…during reproduction, arguably the most important weeks of a bird’s life, 96% of North American terrestrial birds eat insects and other arthropods.
During our recent bout of wet weather, I finally managed to do something that has been on my to-do list for awhile – upload images to a citizen science project called What Do Birds Eat? This is a fascinating effort to learn more about what arthropod species are being eaten by North American birds, especially during nesting cycles. The creator of the site, Dr. Doug Tallamy, is well-known as one of the gurus of the native plants movement from his book, Bringing Nature Home – How Native Plants Sustain Wildlife in Our Gardens. He is also a professor and Chair of Entomology and Wildlife Ecology at the University of Delaware. One of the key selling points for landowners to plant native plants is that they support a more diverse suite of native insects, which, in turn, help support our native birds. But, as Tallamy points out, we know very little about the specifics of what birds eat, even our common backyard species. So, he created a site to crowd-source photos of birds with insects in their beaks. He and other entomologists will then try to identify the prey and record it on a searchable database. This should be a very interesting project. Below are some of the images I uploaded this week. All but the bittern were adult birds bringing food to nestlings. If any of you have images of birds eating arthropods, I encourage you to submit them to the What Do Birds Eat data entry site…definitely a worthwhile rainy day project.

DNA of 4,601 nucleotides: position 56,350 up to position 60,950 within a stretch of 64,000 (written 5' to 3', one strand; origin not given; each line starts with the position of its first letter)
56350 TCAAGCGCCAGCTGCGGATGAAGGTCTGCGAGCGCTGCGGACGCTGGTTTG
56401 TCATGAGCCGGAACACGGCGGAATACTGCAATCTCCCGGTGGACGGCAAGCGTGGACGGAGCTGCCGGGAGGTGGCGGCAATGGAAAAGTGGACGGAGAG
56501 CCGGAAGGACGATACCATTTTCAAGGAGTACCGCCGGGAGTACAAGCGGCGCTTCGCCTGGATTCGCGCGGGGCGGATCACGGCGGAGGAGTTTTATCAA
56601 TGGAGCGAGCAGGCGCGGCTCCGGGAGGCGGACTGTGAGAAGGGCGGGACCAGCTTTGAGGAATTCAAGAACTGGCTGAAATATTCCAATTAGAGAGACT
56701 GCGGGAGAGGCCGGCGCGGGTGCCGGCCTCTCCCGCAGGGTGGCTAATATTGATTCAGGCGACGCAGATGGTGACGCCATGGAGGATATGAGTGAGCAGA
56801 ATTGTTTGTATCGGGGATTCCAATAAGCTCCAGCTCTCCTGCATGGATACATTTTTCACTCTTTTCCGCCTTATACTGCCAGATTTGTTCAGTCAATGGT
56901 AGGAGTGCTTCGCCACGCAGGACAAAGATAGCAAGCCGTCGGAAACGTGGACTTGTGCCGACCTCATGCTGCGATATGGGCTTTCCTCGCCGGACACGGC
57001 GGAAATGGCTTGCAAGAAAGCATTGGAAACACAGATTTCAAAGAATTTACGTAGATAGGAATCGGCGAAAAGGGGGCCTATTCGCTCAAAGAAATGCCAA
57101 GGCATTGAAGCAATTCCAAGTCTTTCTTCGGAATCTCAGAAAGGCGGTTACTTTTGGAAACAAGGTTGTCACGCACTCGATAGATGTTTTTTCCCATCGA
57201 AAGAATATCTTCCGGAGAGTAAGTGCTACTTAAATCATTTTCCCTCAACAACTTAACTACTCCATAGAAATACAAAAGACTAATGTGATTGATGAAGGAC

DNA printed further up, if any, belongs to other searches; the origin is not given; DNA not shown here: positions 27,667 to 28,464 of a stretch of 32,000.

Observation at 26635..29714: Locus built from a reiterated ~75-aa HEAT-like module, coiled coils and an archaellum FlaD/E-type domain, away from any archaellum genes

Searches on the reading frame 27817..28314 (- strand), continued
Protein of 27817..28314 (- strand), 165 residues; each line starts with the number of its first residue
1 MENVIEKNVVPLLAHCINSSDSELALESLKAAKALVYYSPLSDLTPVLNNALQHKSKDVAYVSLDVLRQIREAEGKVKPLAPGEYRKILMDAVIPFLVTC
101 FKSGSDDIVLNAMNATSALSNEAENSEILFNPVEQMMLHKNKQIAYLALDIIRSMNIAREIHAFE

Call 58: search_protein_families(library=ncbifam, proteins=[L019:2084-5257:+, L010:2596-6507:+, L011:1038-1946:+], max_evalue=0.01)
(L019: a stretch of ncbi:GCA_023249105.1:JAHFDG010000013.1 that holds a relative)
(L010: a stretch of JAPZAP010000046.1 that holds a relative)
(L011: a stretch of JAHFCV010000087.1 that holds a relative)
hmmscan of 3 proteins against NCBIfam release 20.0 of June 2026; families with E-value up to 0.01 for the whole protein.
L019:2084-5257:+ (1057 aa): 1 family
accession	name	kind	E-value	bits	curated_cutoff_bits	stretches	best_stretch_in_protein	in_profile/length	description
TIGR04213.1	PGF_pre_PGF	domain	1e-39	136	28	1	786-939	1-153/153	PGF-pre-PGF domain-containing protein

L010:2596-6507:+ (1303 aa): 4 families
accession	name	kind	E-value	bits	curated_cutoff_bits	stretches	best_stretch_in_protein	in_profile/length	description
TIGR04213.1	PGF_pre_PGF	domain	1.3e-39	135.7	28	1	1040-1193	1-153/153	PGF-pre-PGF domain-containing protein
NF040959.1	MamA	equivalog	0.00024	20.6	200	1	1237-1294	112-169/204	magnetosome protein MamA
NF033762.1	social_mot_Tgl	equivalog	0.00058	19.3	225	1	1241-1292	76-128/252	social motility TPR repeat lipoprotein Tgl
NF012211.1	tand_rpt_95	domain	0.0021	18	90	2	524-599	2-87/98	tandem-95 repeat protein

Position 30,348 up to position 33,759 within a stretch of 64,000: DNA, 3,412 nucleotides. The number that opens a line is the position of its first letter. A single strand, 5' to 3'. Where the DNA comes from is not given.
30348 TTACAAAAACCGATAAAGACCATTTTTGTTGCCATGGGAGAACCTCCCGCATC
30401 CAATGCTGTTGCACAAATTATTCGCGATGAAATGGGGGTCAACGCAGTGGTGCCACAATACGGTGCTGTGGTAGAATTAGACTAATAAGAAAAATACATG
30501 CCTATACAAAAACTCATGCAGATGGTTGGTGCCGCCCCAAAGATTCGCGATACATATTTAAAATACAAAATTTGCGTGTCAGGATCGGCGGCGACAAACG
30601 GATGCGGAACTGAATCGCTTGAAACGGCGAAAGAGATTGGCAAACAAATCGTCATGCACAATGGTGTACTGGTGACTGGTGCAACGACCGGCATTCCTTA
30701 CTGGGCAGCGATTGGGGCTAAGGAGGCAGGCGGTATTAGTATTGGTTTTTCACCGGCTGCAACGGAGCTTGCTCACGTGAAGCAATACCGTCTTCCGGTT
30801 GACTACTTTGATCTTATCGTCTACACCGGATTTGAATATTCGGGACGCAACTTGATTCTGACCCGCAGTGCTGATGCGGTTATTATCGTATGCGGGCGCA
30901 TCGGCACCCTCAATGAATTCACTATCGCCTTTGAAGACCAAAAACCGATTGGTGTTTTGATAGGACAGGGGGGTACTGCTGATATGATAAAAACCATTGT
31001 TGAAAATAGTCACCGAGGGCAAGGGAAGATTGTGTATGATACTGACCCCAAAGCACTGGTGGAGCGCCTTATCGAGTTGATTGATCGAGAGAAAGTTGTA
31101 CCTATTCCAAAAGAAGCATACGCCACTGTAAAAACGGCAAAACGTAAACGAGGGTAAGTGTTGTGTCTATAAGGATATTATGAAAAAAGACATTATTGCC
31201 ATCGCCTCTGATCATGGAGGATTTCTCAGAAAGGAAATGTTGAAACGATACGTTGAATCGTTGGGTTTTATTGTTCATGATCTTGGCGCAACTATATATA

Great pictures and extremely interesting narrative!
Such fantastic photographs. Well done! I enjoy learning about birds from other countries. The yellow of the warbler is startling! 🙂
Thanks, Jane. Yes, Prothonotary Warblers are incredibly bright and beautiful, especially in the dark greens of swamp forests.
Reblogged this on Pete's Favourite Things and commented:
Great Photos and an interesting project